Caviar and Toast

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Abstract:

Food often figures in travel writing as an index of cultural difference. Whether this produces a contrast between the dull and the exciting or the safe and the dangerous, the distinction between the ordinary and the exotic tends to overshadow all others. This paper examines Nigel Slater's Toast and Vanora Bennett's The Taste of Dreams, both published in 2003, which, I argue, stand out from most food-and-travel writing by offering Geertzian "thick descriptions" of eating and drinking experiences that condense a range of conflicting feelings, and acquaint us with some of the economic, social and cultural tensions that lie behind them. If both books have been described as Proustian, the epithet is deserved less because they are memoirs inspired by specific foods than because of the particular quality of attention exhibited by their writing.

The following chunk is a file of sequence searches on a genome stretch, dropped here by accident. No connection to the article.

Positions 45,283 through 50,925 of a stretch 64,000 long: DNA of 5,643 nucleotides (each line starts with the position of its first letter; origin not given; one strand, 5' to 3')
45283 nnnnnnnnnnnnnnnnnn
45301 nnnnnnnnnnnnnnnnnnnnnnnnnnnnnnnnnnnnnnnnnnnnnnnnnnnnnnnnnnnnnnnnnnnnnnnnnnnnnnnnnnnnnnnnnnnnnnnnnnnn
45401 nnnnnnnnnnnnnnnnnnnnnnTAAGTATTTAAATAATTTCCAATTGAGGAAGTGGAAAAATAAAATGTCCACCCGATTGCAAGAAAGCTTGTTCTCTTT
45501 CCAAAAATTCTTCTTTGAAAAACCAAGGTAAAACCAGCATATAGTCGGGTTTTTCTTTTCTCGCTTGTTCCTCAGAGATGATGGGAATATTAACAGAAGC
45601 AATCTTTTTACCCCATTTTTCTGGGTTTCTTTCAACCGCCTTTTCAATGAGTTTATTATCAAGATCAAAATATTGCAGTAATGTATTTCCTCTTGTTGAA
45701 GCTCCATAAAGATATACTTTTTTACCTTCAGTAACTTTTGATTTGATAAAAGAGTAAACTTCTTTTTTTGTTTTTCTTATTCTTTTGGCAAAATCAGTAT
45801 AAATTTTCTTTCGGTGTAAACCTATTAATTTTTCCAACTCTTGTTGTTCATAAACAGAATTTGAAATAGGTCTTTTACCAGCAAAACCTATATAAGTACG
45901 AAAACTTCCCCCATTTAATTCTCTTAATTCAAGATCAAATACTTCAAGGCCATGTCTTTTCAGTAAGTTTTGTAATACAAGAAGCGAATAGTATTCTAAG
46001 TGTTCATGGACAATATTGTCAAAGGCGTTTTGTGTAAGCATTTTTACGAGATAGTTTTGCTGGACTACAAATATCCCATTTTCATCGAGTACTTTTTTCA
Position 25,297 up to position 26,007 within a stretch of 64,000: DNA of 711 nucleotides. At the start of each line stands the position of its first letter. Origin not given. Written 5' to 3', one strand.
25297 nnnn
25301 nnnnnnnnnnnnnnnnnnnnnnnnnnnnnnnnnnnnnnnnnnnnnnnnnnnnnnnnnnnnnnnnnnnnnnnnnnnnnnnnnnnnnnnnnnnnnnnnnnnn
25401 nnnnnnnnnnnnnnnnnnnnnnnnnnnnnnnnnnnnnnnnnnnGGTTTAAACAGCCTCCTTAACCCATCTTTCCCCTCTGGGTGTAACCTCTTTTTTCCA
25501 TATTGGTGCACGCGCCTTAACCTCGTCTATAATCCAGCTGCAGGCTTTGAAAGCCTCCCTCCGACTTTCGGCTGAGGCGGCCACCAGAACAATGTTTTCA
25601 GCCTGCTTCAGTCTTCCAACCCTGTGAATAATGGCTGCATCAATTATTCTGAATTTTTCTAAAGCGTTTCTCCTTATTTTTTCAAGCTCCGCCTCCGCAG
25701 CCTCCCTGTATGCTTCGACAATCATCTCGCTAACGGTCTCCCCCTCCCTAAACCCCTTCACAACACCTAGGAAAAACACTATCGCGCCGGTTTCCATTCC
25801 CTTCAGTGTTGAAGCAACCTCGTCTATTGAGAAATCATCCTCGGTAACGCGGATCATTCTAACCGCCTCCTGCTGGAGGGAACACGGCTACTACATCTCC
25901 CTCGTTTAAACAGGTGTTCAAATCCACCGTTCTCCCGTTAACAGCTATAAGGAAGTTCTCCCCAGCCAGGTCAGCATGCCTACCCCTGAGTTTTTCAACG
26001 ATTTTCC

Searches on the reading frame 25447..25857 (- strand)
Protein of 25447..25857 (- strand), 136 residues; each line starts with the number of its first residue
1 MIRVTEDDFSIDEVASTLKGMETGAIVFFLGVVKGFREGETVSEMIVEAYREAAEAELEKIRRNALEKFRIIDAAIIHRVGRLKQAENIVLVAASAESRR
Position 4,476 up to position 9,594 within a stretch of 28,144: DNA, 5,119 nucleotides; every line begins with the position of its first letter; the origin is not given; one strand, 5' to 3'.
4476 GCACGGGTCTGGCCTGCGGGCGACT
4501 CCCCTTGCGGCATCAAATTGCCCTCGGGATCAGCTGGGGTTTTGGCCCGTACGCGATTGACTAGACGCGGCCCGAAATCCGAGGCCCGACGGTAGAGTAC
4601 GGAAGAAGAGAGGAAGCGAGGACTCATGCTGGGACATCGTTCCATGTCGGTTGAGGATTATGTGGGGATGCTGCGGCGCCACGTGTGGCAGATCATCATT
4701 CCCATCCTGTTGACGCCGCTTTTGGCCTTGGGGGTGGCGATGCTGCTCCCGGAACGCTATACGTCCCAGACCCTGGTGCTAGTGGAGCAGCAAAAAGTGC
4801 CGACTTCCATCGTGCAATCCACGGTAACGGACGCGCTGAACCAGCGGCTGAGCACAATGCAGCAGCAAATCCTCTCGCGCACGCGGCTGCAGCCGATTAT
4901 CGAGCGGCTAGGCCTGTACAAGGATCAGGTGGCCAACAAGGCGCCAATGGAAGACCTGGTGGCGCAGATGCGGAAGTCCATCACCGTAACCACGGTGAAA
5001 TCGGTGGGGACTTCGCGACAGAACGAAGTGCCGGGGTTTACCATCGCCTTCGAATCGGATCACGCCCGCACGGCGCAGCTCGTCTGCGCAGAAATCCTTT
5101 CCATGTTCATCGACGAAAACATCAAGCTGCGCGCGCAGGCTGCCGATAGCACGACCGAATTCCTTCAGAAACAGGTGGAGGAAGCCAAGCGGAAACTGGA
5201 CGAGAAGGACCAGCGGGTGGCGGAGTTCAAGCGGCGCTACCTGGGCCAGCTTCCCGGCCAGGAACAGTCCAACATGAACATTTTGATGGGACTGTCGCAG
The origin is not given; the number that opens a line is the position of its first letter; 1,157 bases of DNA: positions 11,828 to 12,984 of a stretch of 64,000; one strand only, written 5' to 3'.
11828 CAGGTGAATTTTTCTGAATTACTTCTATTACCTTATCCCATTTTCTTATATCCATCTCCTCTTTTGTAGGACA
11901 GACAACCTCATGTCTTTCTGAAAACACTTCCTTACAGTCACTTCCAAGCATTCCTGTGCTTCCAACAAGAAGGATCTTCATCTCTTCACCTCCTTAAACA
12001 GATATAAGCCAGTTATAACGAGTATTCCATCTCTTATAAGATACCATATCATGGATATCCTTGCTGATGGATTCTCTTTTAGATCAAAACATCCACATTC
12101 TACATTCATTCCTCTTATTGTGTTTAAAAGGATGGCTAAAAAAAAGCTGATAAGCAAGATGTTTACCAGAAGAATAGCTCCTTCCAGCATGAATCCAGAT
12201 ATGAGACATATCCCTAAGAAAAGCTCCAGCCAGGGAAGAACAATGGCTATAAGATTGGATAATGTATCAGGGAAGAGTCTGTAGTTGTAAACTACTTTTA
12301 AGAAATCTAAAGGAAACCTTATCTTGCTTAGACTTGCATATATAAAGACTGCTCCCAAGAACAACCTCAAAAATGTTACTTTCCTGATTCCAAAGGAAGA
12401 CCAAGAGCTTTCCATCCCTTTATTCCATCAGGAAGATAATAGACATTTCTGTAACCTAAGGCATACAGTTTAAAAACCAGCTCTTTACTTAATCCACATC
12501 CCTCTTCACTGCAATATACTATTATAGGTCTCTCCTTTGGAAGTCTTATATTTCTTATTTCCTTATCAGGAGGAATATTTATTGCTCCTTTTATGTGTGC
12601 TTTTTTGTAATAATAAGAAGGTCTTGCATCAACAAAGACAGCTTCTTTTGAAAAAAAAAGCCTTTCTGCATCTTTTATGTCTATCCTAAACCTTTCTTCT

Keywords: ETHNOGRAPHY; FOOD; PROUSTIAN; THICK DESCRIPTION; TRAVEL WRITING

Document Type: Research Article

DOI: http://dx.doi.org/10.2752/175174408X317534

Publication date: June 1, 2008

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